The Torah assigns the exact Mishkan-related tasks to be performed by the families of Gershon, Kehat, and Merari, the sons of Levi. A census reveals that over 8,000 men are ready for such service. All those ritually impure are to be sent out of the encampments. If a person, after having sworn in court to the contrary, confesses that he wrongfully retained his neighbors property, he has to pay an additional fifth of the base-price of the object and bring a guilt offering as atonement. If the claimant has already passed away without heirs, the payments are made to a kohen. In certain circumstances, a husband who suspects that his wife had been unfaithful brings her to the Temple. A kohen prepares a drink of water mixed with dust from the Temple floor and a special ink that was used for inscribing G-ds Name on a piece of parchment. If she is innocent, the potion does not harm her; rather it brings a blessing of children. If she is guilty, she suffers a supernatural death. A nazir is one who vows to dedicate himself to G-d for a specific period of time. He must abstain from all grape products, grow his hair and avoid contact with corpses. At the end of this period he shaves his head and brings special offerings. The kohanim are commanded to bless the people. The Mishkan is completed and dedicated on the first day of Nisan in the second year after the Exodus. The prince of each tribe makes a communal gift to help transport the Mishkan, as well as donating identical individual gifts of gold, silver, animal and meal offerings.
Me And My Shadow
“This is the law of the Nazir: on the day his nazirut is complete, he shall bring ‘him’ to the entrance of the Tent of Meeting” (6:13)
One of the things I'm going to have to do teshuva for again this Yom Kippur is watching the TV show, "I Love Lucy."
Those of you who will be joining me in doing this teshuva will remember "I Love Lucy" as one of the classics of American TV comedy in the fifties and sixties.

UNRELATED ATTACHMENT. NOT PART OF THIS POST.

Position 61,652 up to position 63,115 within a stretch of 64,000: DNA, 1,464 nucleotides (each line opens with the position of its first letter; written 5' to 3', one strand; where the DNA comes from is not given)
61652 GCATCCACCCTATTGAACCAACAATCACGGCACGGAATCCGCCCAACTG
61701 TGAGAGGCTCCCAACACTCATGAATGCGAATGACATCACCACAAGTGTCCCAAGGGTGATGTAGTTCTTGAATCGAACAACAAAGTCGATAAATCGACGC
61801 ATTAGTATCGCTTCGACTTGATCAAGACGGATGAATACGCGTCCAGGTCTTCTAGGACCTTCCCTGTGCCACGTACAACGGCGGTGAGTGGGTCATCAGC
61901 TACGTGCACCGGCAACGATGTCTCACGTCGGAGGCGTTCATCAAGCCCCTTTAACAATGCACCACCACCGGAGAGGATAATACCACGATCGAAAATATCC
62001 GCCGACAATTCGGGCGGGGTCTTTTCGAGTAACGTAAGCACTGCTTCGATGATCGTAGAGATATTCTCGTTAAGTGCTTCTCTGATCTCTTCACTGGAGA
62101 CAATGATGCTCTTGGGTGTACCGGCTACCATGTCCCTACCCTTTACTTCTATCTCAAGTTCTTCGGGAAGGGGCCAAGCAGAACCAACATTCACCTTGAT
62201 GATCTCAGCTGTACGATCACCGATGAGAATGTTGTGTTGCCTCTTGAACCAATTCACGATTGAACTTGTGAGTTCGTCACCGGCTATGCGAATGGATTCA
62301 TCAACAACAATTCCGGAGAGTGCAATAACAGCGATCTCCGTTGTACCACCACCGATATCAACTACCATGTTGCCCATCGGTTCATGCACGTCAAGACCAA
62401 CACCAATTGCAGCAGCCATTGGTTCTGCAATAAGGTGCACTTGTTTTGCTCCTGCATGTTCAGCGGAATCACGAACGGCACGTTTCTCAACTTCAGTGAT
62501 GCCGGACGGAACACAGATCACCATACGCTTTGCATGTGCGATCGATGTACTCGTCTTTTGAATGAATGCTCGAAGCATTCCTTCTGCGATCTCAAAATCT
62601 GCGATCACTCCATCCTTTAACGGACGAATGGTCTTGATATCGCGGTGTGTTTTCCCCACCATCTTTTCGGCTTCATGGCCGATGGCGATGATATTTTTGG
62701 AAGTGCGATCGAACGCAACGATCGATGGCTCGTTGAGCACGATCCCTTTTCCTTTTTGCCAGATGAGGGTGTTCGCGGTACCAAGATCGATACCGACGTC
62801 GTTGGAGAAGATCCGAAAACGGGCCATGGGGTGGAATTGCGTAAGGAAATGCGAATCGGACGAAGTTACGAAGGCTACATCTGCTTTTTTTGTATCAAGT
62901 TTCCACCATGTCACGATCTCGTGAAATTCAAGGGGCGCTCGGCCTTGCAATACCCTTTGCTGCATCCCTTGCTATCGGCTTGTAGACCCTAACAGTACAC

I remember one episode where Lucy is dressed as a clown. Looking at herself in the mirror she adjusts her costume and fixes her makeup. The “mirror” is actually non-existent, and another actor pretends to be her reflection. (Could it have been Harpo Marx? Readers – please help on this one!) Her “reflection” proceeds to mimic Lucy’s every movement. The synchronicity of their movements is amazing and extremely funny.
Lucy is suspicious and constantly attempts to fool her “reflection” into making a mistake, but the “reflection” manages to move in total harmony with her. In a last attempt to expose the prankster, Lucy drops a ball she is holding. Unbeknownst to her doppelganger, the ball is attached to a string and rebounds into her hand. The ball in her “reflection’s” hand, however, bounces all over the stage. Howls of laughter. Lucy chases her “reflection” all over the set. Fade out.
"Oh wad some power the giftie gie us. To see oursels as others see us!” wrote Scotland’s national bard Robert “Rabbie” (not Rabbi) Burns (1759-1796).
It always amazes me how transparent we are. We think that nobody sees us, that we can conceal our character flaws and blemishes. Our body language, however, our choice of words, our tone of voice, our choice of car, everything we do, reveals who we really are.
If we could see ourselves through others’ eyes, most of us would turn various colors of puce.
“This is the law of the Nazir: on the day his nazirut is complete, he shall bring ‘him’ to the entrance of the Tent of Meeting.” (13:6).
Rashi explains that the word ‘him’ in this verse means ‘himself’. The question remains though, why didn’t the Torah choose the normal reflexive pronoun?
A nazir is a man or a woman who adopts voluntary restrictions not to drink wine or any grape products, to refrain from trimming the hair of the head and face, and to avoid contact with a cadaver. What was the purpose of this self-imposed abstinence?
The process of nazirut was a kind of therapy to remove excesses, indulgence and self-centeredness. If this procedure was successful, the nazir was able to see himself exactly the way someone else would see him, without any of ego’s self-serving bribery.
Thus the verse tells us that if he ‘bring(s) him’, if he sees himself they way the world would see him, then “his nazirut was complete,” – the purpose of his abstinence had been successful – who he is and who he thinks he is have become identical.
He and his shadow are now one.
- Sources: Based on the Meshech Chochma in Mayan shel Torah